by Mikio Hasui
The scenes I see through a viewfinder of Linhof 617 give me particular impressions as if they are fictitious images fairly different from those in real existence.
Why is it so? Is it because of the distortion caused by the lens of the viewfinder, or due to the vaguely wavering frame itself?
No, the answer is not something as mechanical as that.
I love seeing such vague scenes coming through the viewfinder. They are more symbolic, poetic and yet more real than the scenes in actual light.
In the picture projected to my eye, all the sounds that should be there strangely vanish; not a single sound is heard.
It takes somewhere between a mere few minutes to less than an hour, but during that time, I find myself immersed in an innocent blissfulness that is beyond description.
Then I print a piece of picture on the emulsion of a film. Such is the photographing of the series PEACE LAND to me, without any slightest exaggeration.
Sometimes, I am even under an illusion that the scene in light cut out in the ratio of 6 to 17, length to width, is not from an actual scene in reality.
Such uncertain existence perceived in the viewfinder is instantly transformed into certain existence on a film.
At that moment, I always encounter the sensation that can be described as a feeling of blissfulness.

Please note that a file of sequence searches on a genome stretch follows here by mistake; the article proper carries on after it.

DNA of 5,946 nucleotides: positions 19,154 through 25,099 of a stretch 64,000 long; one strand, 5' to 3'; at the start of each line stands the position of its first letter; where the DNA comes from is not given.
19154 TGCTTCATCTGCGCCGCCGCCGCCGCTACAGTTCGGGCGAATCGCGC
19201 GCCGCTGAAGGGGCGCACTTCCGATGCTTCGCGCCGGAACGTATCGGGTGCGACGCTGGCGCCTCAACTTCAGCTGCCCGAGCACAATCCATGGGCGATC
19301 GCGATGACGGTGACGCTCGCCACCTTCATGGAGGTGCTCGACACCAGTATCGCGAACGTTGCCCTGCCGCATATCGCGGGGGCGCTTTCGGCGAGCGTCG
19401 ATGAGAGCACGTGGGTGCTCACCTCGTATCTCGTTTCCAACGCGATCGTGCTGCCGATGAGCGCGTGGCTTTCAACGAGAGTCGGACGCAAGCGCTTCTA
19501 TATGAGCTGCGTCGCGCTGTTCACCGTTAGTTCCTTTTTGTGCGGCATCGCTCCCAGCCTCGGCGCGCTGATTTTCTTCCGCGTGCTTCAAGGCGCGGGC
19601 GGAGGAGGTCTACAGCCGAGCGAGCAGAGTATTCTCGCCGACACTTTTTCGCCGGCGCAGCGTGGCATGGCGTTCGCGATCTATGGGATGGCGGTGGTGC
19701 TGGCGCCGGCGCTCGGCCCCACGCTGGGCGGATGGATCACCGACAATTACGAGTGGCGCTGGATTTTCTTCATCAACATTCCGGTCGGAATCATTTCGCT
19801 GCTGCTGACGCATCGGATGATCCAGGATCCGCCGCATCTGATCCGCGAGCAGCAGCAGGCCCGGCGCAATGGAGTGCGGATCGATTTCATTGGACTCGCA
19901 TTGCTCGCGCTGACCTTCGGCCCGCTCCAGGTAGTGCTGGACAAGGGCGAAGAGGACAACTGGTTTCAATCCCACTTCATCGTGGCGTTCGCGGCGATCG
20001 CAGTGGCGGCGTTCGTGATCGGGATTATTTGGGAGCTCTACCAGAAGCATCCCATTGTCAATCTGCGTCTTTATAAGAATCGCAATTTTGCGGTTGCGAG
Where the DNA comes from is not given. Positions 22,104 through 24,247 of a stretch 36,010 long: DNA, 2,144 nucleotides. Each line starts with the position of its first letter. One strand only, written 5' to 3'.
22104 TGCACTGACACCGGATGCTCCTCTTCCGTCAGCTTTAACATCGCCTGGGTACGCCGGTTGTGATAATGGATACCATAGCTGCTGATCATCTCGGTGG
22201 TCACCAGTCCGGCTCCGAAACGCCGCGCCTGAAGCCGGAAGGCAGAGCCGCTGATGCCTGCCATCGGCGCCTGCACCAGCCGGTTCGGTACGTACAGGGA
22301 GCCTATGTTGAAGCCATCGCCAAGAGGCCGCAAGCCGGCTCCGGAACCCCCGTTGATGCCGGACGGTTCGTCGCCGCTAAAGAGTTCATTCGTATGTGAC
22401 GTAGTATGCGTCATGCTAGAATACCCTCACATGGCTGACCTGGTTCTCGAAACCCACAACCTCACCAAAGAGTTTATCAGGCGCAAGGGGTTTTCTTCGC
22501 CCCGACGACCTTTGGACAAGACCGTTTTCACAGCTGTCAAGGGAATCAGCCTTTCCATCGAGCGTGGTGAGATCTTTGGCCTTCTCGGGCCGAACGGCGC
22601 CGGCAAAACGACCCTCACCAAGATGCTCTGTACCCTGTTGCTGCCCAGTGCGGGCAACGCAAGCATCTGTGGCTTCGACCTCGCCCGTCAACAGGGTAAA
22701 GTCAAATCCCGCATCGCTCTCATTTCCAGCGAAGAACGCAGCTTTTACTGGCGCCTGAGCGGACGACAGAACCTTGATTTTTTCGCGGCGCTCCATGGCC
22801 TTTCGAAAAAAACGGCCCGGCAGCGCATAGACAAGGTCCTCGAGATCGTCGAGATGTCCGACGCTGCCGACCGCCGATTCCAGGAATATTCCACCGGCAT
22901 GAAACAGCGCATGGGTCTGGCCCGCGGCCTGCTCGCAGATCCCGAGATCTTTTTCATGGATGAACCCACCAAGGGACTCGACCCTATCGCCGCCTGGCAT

To put it another way, it is the feeling of thankfulness for being there at that very moment and of awe and respect toward the scene in light.
It is also respect for my own life as well as for all living things.
There is no way of knowing where I, being a certain entity in existence, came from.
However, the one and only soul dwells inside my body and keeps searching for its direction even now.
My soul does not make a sound and remains unseen; and yet, it is soundly alive in real existence, that is, my photograph.
All the living things in this world, by the same token, exist under their respective souls.
The moment that I realize that notion repeats, leading me to appreciate the world; and furthermore, this makes me realize that the thing it signifies is love.
I earnestly wish all the living things, with their dignity, would stay equal under the grace of the light we live in.
Mikio Hasui is a photographer based in Tokyo, Japan.
To view more of Mikio Hasui's work, please visit his website.